While his tinkering with the original Star Wars, and inability to produce a prequel trilogy worthy of our own expectations, has angered many - My Geek Heart argues George Lucas' achievements will always outweigh the disappointments...
As fans eagerly await the first instalment of Disney's continuation of the Star Wars saga, are we finally ready to let the dust settle on the thorny issue of George Lucas and the Star Wars prequels?
The last time I checked, George Lucas had not invaded another country, blown up an airliner or attempted to restrict our freedom of speech- yet the level of abuse directed towards the man - who gave us two of the greatest movie franchises of all time, suggests otherwise. While I sympathise with the frustrations of fans, and even share some, isn't it perhaps time we let bygones be bygones, and remember the pioneering work of George Lucas. Make no bones about it, beginning with the formation of his visual effects group - Industrial Light & Magic in 1975 - the man created the modern blockbuster, and set a template for everyone else to follow. The current bevy of genre and superhero movies - we are all so enthused by - owe everything to George Lucas and the success of the original Star Wars. Ironically this gigantic toy box of geekiness, which we all play and revel in, wouldn't even exist if it wasn't for the man everyone has decided, its now cool to hate. Ok so, Jar Jar Binks, Han shooting first, Vader says Noooooo, and midi-chlorians weren't his finest moments - don't get me started on Kingdom of the Crystal Skull either - and I'm certainly not for one moment suggesting the man is above criticism, but in the grand scheme of things, hasn't he given us far more than he could ever take away. Imagine if you will for a moment, our world without Star Wars, it scarcely bares thinking about!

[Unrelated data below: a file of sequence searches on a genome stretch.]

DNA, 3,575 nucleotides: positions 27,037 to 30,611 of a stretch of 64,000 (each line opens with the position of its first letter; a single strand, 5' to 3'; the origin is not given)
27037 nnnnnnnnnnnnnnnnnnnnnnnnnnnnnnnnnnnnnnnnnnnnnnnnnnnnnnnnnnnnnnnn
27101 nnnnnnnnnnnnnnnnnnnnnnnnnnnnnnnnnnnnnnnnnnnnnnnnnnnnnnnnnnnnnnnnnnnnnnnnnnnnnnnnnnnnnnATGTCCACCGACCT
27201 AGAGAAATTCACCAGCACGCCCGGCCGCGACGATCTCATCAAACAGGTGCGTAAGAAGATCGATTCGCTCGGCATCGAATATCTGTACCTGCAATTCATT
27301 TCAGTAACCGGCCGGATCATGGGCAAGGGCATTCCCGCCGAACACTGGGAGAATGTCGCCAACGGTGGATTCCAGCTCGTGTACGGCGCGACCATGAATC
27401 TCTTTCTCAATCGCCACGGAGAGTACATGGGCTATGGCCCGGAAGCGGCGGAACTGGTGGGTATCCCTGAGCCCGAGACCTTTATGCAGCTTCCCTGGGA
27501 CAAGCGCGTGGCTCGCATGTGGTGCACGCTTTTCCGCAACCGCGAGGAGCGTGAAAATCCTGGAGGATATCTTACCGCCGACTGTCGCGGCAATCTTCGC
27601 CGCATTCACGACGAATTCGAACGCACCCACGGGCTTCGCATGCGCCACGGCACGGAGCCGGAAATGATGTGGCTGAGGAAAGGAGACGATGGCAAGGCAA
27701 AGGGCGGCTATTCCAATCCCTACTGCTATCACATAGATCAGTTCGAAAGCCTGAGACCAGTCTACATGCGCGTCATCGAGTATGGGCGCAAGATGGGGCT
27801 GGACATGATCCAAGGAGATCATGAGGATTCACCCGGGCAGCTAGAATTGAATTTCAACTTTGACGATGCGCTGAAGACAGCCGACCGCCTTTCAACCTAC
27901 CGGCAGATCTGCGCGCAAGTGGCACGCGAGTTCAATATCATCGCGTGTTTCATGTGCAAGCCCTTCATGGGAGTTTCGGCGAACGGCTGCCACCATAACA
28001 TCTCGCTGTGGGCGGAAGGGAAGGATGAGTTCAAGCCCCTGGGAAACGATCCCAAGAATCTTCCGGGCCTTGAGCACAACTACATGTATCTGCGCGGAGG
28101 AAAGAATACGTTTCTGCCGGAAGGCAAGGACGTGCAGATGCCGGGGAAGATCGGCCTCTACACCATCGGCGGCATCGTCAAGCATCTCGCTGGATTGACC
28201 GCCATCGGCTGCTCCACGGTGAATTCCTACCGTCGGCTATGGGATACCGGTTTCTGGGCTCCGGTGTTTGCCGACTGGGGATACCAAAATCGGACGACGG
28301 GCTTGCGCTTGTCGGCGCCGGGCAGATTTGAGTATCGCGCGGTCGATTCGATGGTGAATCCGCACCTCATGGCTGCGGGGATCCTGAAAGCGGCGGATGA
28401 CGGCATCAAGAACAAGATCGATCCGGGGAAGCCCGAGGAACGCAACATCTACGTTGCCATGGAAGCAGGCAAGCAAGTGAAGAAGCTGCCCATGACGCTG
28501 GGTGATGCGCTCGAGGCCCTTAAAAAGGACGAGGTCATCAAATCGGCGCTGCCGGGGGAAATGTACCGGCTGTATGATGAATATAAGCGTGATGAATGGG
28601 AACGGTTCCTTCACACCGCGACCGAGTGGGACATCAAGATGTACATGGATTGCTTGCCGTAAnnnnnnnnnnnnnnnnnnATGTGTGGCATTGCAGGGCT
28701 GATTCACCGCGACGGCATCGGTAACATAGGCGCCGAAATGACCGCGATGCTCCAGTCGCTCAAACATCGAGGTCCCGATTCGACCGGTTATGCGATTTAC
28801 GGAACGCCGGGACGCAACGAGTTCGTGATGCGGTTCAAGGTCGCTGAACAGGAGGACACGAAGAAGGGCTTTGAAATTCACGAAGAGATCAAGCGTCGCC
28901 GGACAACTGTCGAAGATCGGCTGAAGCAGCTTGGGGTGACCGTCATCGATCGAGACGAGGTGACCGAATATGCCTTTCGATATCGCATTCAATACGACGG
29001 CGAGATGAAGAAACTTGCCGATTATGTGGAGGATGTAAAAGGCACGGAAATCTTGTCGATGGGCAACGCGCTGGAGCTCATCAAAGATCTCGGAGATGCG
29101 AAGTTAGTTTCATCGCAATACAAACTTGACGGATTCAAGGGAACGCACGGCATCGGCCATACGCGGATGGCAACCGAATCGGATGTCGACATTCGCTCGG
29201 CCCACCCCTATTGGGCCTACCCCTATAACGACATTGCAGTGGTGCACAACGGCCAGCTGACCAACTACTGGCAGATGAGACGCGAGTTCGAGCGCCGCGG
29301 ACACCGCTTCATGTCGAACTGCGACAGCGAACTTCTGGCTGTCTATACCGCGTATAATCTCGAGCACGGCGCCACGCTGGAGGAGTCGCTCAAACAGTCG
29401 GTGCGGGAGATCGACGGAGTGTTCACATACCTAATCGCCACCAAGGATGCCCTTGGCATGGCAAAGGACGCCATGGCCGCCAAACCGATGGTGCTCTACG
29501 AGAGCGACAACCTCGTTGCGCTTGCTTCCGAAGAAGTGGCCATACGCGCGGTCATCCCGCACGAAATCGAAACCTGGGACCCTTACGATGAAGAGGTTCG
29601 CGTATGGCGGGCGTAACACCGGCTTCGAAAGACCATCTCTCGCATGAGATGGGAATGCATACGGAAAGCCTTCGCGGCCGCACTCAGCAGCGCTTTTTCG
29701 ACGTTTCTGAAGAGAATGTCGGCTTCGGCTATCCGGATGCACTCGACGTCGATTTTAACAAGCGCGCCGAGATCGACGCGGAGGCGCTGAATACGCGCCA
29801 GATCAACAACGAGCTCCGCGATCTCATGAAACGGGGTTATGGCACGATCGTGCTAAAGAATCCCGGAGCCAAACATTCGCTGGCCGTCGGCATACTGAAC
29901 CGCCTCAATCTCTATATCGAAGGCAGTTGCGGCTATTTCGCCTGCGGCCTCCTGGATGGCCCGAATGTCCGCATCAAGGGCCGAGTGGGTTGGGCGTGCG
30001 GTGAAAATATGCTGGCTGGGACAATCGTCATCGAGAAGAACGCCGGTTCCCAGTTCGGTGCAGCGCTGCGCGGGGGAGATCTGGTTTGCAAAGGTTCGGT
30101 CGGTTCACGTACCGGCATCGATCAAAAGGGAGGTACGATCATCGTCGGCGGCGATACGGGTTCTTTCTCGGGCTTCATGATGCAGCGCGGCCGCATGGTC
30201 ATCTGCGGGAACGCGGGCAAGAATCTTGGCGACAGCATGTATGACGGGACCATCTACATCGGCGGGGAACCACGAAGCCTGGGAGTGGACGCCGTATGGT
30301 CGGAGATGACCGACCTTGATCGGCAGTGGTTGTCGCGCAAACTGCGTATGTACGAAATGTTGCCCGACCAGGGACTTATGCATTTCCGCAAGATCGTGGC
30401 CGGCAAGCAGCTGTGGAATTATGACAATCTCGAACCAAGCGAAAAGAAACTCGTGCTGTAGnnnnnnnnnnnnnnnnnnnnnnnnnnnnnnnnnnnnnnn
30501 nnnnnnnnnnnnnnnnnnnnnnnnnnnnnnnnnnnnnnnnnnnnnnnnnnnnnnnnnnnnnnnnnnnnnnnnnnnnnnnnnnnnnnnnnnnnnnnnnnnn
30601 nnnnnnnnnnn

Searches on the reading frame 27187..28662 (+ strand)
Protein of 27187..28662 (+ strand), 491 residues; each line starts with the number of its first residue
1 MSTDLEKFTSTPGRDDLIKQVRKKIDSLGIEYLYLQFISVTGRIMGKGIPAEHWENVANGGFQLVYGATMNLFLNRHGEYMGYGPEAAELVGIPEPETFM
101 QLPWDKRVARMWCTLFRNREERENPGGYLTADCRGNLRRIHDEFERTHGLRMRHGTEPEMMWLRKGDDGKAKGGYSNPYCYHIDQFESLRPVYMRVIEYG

Now 70 years old, let us not forget that like all of us, George Lucas is in fact mortal. Rather than forgive Lucas his missteps after he's gone - and we know that is exactly what the haters will do - we need to reconcile our differences today and appreciate all he has given us. Do we really want the original nerd done well, who conjured up Jedi, the Force, Sith, Lightsabers, Wookies and Indiana Jones, to end on a quote such as, " Why would I make any more, when everybody yells at you all the time and says what a terrible person you are, " Terrible person?! Surely he's still the closet thing us nerds have to a genuine Yoda! Take a gander at the photograph above, converse and all, isn't he a bit like you and me?